Opening Act: Balmer, Hon

Reporting on Politics and Policy.
Feb. 4 2013 8:11 AM

Opening Act: Balmer, Hon

BALTIMORE, MD - FEBRUARY 03: In the light of a Baltimore City police helicopter light, employees of Mother's Federal Hill Grille celebrate as Baltimore Ravens cheer in the streets after Super Bowl XLVII against the San Francisco 49ers in the neighborhood of Federal Hill on February 3, 2013 in Baltimore, Maryland.

Photo by Patrick Smith/Getty Images

I'm just glad we're not spending today debating whether a freak power outage cost the Ravens the Super Bowl. We have more than enough conspiracy theories to wind out already.

David Weigel David Weigel

David Weigel is a Slate political reporter. 

Jeff Zeleny scoops the new, much-threatened, Rove-connected campaign to boost non-losers in primaries.

The group’s plans, which were outlined for the first time last week in an interview with [Stephen J.] Law, call for hard-edge campaign tactics, including television advertising, against candidates whom party leaders see as unelectable and a drag on the efforts to win the Senate. Mr. Law cited Iowa as an example and said Republicans could no longer be squeamish about intervening in primary fights.
“We’re concerned about Steve King’s Todd Akin problem,” Mr. Law said. “This is an example of candidate discipline and how it would play in a general election. All of the things he’s said are going to be hung around his neck.”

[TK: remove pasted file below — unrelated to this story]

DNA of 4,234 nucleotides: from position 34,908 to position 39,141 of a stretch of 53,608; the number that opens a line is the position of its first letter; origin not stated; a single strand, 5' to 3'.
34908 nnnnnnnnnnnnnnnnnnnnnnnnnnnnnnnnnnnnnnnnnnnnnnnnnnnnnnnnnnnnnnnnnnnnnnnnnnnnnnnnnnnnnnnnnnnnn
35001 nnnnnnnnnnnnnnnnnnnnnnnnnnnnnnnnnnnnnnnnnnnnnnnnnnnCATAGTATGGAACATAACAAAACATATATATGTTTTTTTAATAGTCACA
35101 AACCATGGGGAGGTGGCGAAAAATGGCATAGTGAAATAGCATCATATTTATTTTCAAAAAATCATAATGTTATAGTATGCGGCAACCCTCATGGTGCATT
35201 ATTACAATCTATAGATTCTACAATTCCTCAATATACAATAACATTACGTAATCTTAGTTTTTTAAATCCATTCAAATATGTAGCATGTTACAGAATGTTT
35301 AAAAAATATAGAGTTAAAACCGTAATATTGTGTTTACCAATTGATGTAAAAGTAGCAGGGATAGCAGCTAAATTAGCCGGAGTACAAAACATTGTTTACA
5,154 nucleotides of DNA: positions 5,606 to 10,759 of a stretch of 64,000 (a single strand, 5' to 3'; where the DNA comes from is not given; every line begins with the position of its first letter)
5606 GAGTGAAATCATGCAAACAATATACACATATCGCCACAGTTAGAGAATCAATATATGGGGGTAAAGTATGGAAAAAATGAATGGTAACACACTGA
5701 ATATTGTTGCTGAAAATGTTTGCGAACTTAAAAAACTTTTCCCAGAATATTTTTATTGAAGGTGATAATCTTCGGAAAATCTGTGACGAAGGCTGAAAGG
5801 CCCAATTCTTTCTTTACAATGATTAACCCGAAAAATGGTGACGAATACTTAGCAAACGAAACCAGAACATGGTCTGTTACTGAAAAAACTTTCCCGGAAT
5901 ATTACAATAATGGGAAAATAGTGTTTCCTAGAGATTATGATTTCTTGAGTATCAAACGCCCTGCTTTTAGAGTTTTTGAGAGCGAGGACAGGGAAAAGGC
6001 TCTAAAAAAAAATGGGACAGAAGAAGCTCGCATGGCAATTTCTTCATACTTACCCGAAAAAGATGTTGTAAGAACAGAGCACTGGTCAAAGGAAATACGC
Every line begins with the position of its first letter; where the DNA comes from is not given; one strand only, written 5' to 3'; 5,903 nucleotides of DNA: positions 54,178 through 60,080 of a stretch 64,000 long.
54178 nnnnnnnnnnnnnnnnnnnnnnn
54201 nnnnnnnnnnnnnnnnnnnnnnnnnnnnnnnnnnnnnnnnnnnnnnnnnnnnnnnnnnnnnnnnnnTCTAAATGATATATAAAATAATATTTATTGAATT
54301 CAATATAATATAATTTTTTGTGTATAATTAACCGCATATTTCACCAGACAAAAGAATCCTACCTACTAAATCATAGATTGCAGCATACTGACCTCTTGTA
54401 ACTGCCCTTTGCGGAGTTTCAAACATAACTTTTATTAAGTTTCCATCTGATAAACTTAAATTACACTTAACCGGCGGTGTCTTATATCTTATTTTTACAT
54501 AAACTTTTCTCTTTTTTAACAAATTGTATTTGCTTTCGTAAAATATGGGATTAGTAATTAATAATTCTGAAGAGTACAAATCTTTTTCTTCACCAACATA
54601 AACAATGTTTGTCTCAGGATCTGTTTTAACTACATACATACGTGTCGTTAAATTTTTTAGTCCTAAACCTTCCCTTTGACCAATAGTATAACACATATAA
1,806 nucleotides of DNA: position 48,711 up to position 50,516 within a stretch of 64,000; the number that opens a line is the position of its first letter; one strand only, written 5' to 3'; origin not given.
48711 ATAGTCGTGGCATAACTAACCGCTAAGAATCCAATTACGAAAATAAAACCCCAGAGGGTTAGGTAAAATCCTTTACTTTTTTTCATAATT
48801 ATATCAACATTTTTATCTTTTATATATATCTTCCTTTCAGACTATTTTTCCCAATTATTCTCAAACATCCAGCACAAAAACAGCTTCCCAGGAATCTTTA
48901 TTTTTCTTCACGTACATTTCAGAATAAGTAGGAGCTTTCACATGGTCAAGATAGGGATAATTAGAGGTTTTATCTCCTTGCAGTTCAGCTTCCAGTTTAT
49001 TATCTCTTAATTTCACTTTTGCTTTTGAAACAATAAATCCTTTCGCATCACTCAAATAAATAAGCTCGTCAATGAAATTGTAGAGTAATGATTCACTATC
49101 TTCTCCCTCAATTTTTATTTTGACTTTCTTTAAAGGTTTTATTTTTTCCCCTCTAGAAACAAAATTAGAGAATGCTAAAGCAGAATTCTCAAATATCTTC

I continue to ask why Democrats didn't get concessions on a few nominees in exchange for the filibuster punt.

Senate Republicans on Friday pledged to block President Barack Obama's choice to lead the consumer finance watchdog until Democrats agree to restructure it, ramping up an expected fight this year over the controversial new bureau.

Sen. Johanns, who took Chuck Hagel's seat, says he'll back the nominee. For all the gunpowder and flash, there really is a shrinking path toward blocking the nomination.

Why won't Michael Lewis leave Wall Street alone?

Shock story of the day: Friends of the Romney family say that people in Massachusetts want a Romney to run for Senate. They might also want rich people to pay them consulting fees. Or they're being totally earnest!

The president's aides dare people to photoshop the skeet shooting president, and the people oblige.

David Weigel is a Slate political reporter. 



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